(Luke 22:39-44)

As Jesus was facing his death on the cross, he prayed to his father. It says he was in agony, so much so that his sweat was like drops of blood. Not many of us face agony like this. But I don’t believe that means the agony we face is so much less important. I believe Jesus cares about our pain even when others think it is trivial. I believe that intellectually at least. I want to continue to believe it when I go through this pain. But no one promised an easy way. He just promised a glorious way.

Another way that I try to deal with agony and stress is to think about the life beyond. One day, one glorious day, all the trials and tribulations will be over. There will be no more need for tears and the things we went through in this life will seem as nothing. The struggle will be complete and we will enter into His rest. No matter how bad things get here, they won’t always be that way for those in His kingdom. On that day where every knee shall bow, we will be transported home to live in the presence of the Almighty forever. Hallelujah. This is how John describes it:

“Then I saw a new heaven and a new earth, for the first heaven and the first earth had passed away, and the sea was no more. And I saw the holy city, new Jerusalem, coming down out of heaven from God, prepared as a bride adorned for her husband. And I heard a loud voice from the throne saying, “Behold, the dwelling place of God is with man. He will dwell with them, and they will be his people, and God himself will be with them as their God. He will wipe away every tear from their eyes, and death shall be no more, neither shall there be mourning, nor crying, nor pain anymore, for the former things have passed away.”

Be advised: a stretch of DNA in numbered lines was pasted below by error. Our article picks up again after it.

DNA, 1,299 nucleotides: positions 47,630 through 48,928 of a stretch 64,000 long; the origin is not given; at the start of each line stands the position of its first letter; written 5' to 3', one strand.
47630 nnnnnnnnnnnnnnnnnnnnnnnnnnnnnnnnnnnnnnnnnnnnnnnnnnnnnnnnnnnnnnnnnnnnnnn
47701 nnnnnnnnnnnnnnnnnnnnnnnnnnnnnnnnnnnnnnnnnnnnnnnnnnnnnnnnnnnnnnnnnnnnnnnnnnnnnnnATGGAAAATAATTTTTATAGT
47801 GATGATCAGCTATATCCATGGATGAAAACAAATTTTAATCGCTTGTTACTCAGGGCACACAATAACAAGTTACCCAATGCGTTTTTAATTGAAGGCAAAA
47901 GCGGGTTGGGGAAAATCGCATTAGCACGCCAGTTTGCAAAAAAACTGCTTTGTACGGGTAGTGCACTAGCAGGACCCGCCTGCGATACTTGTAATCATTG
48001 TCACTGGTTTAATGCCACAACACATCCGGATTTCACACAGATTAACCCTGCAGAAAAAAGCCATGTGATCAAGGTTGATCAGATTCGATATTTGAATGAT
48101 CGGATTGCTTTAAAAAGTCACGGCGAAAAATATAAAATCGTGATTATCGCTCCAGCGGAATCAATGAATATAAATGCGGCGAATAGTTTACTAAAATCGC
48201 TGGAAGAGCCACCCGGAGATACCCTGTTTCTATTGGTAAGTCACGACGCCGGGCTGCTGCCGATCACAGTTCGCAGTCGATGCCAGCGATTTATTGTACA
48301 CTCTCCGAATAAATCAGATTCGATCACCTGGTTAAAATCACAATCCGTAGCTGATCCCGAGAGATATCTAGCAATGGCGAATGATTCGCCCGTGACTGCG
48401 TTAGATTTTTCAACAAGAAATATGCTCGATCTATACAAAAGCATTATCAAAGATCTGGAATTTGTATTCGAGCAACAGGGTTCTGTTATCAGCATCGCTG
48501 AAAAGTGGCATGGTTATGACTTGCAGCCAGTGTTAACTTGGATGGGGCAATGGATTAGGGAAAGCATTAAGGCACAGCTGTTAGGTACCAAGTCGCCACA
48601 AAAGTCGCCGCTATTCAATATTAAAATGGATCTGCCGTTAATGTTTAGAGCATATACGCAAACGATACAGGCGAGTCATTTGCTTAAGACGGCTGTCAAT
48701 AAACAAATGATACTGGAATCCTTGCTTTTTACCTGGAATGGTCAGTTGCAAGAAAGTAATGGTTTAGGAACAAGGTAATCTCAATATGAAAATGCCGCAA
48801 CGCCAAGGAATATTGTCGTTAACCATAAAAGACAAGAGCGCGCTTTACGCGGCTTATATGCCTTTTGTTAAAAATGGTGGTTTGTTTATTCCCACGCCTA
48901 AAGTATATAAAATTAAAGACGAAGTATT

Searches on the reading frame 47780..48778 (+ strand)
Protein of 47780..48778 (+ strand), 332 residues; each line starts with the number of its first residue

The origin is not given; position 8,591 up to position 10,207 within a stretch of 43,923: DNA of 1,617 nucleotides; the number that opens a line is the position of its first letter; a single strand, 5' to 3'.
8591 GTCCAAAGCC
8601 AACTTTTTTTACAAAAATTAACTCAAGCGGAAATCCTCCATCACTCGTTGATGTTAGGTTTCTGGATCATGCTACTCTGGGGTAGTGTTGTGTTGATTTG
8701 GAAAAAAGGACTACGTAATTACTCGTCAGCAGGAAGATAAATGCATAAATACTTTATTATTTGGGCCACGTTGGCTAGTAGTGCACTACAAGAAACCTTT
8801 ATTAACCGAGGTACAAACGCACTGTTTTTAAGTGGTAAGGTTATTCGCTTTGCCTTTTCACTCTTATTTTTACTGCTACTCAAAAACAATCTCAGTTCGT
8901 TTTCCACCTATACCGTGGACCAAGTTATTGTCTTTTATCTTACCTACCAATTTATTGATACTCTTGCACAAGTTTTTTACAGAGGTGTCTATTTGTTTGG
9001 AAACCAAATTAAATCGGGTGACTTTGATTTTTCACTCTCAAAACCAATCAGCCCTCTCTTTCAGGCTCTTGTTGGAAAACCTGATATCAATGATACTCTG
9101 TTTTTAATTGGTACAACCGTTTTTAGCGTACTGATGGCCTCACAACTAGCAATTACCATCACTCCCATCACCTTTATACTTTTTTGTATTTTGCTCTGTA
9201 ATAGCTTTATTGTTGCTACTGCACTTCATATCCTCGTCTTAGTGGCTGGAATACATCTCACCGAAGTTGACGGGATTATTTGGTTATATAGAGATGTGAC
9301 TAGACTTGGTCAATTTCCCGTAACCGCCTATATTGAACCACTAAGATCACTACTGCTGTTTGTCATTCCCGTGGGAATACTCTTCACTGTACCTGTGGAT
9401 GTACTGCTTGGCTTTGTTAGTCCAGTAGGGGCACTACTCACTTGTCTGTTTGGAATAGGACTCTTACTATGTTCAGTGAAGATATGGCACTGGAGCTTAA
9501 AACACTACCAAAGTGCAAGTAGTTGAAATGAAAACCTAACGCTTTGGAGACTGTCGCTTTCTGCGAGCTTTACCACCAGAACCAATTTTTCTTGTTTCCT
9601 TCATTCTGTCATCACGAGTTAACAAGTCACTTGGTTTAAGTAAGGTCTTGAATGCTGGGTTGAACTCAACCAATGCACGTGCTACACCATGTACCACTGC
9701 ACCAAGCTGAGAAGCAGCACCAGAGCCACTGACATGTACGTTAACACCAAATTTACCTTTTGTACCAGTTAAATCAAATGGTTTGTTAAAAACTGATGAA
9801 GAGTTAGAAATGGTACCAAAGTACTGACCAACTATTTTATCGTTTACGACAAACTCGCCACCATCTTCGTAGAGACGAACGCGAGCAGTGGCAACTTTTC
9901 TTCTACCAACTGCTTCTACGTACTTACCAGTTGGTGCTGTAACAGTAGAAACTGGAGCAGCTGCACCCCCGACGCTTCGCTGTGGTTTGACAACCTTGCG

(Revelation 21:1-4)

So may it be! Amen! He shall wipe away every tear from our eyes. There will be no more pain, no crying, no mourning. It’s in your lowest times that you appreciate this truth, because in that moment you know pain, you know mourning, you know tears. The thought of them being now more is a burden lifted from your chest. We are on this earth for such a short period of time, but that period is riddled with suffering. But remember the opening verse. Through trials comes endurance. Let us press on towards the upward calling of Christ.

Last, but certainly not least, we are in a family for a reason. We should be here for each other when we go through our trials. We should help one another. We should love one another. That’s how the family should operate. Paul writes about this to the church in Galatia:

“Brothers, if anyone is caught in any transgression, you who are spiritual should restore him in a spirit of gentleness. Keep watch on yourself, lest you too be tempted. Bear one another’s burdens, and so fulfill the law of Christ.”
(Galatians 6:1-2)

I believe that God made us for a reason, and I believe a large part of his reasoning was about relationships. By this all men will know you are my disciples, that you love one another. Love bears all things, believes all things, endures all things. Let us love one another and help our brothers and sisters who are going through rough patches in their lives. For one day, we will go through a rough patch, and we will need someone to be there for us as well.

Suggested Daily Reading: I Kings 19, Luke 22, II Corinthians 11, Revelation 21.

Bear one another’s burdens.

-Walter